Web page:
By Timothy Wheeler, MD
With the expected mainstream media promo, the American Academy of Pediatrics (AAP) has released the new edition of its firearm policy, “Firearm-Related Injuries Affecting the Pediatric Population.” The usual media supporters of gun control didn’t disappoint. Check this article from Reuters, which didn’t even bother with a perfunctory balancing response from the Second Amendment Foundation or the NRA.
But that’s OK. The American public is much more educated about firearms than they were in 2000, the last time the AAP concocted their policy. Both the old and the new versions are little more than a gun control screed dressed up as science. News consumers these days are also more accustomed to media reporters and editors who see promoting liberal causes like gun control as part of their job.
Here are the main points of the AAP’s new and improved anti-gun policy:
1) Although the AAP concedes that firearm-related deaths in the 15-19 year age group have decreased nearly 60% since 1994, pediatricians still should work for more gun control.
2) The populations it studies to explain firearm deaths are high-risk youth in urban settings with little or no parental guidance regarding firearms or anything else. In other words, the AAP sees the demographics of youth with firearms as the demographics of violent urban juvenile crime. The far more numerous kids who compete in NRA-sanctioned state shooting matches, 4H shooting sports, scouting shooting competitions, local gun club youth shooting matches, or just the American tradition of fathers teaching their kids to shoot aren’t mentioned in the AAP policy. In fact the AAP has never acknowledged this demographic in its official literature on firearms. Why not?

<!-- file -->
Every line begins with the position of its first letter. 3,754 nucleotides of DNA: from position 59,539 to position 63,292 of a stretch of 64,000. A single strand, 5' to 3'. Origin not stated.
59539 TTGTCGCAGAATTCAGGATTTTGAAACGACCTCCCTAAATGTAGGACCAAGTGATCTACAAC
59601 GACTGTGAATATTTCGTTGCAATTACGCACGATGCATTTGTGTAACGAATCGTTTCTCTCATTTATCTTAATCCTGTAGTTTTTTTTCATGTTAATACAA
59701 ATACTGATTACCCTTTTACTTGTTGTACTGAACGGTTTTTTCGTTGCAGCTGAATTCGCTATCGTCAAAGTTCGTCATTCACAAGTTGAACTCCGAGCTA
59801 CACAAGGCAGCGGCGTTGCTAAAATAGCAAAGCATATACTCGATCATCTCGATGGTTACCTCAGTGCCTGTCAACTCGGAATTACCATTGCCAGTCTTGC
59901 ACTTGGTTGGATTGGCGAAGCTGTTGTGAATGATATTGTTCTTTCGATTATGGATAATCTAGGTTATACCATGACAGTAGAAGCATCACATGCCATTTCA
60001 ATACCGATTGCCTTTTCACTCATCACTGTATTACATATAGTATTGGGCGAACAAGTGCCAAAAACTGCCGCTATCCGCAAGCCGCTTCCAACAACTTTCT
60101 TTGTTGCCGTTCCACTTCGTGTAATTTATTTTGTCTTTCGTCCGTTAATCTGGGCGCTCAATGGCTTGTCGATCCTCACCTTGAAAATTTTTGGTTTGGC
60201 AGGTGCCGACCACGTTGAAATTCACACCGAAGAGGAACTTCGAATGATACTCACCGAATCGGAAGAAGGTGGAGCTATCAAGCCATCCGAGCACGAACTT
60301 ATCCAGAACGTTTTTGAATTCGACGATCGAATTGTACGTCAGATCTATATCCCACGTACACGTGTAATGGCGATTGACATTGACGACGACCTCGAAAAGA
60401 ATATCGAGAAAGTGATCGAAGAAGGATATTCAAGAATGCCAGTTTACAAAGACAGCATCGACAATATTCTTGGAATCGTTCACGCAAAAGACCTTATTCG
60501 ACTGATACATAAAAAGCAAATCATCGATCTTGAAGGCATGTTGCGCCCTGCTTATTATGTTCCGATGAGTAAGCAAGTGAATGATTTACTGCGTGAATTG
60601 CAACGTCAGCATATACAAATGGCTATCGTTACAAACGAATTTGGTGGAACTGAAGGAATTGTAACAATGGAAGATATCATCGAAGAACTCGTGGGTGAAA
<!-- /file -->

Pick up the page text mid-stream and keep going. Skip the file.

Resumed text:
3) According to statistics from the CDC, the National Safety Council and the National Center for Health Statistics, the rate of fatal firearm accidents has steadily fallen for the last 80 years and for children now hovers at an all-time low of about 2 per million children per year (Oh, wait, they didn’t include that in the report).
4) The Supreme Court’s 2008 Heller and 2010 McDonald decisions prohibit comprehensive gun bans, but pediatricians should still push for more gun control.
5) Pediatricians should still ask patients and parents about guns in their homes and urge parents to “prevent access to these guns by children.” The policy no longer advises parents to “remove them, especially handguns, from the home” as it did in the 2000 edition. The AAP sages apparently figured out how inflammatory the original policy was.
6) “The AAP recommends restoration of the ban on the sale of assault weapons to the general public.” They plow ahead in the face of persistent fears among congressional Democrats, to say nothing of Republicans, that resuscitating the 1994 Clinton gun ban is a lost cause and a sure loser.
7) “The [AAP] continues to support…the strongest possible regulations of handguns for civilian use.” Considering the draconian laws still in effect in places like New York City and Chicago, we can be sure that includes pretty much everything up to and including a ban on owning handguns.
If there was ever any doubt that the American Academy of Pediatrics means to advocate a ban on private gun ownership, this new policy should settle it once and for all. The rest of the country has moved on from the gun control scares of the 1990s. Back then, when drug crime was at its worst, medical gun control activists used scare tactics to push their agenda.
But over the last two decades violent crime has dropped dramatically, polls show far more support for the right to own guns, more women are learning how to shoot, and the Supreme Court has cleared up any doubts that that gun ownership is a constitutional right. All states but Illinois have adopted right-to-carry laws, allowing good citizens to discreetly carry firearms for self-protection. And modern sporting rifles—the dreaded “assault weapons”—are all the rage among hunters, target shooters, zombie hunters, and law-abiding home defenders.
But the leaders of the American Academy of Pediatrics prefer to remain in the past, refusing to leave behind an outmoded and pessimistic view of humankind, one that would deny people that most natural right, the right of self-defense. Increasingly the American people are leaving them behind.
—Timothy Wheeler, MD is director of Doctors for Responsible Gun Ownership, a project of the Second Amendment Foundation.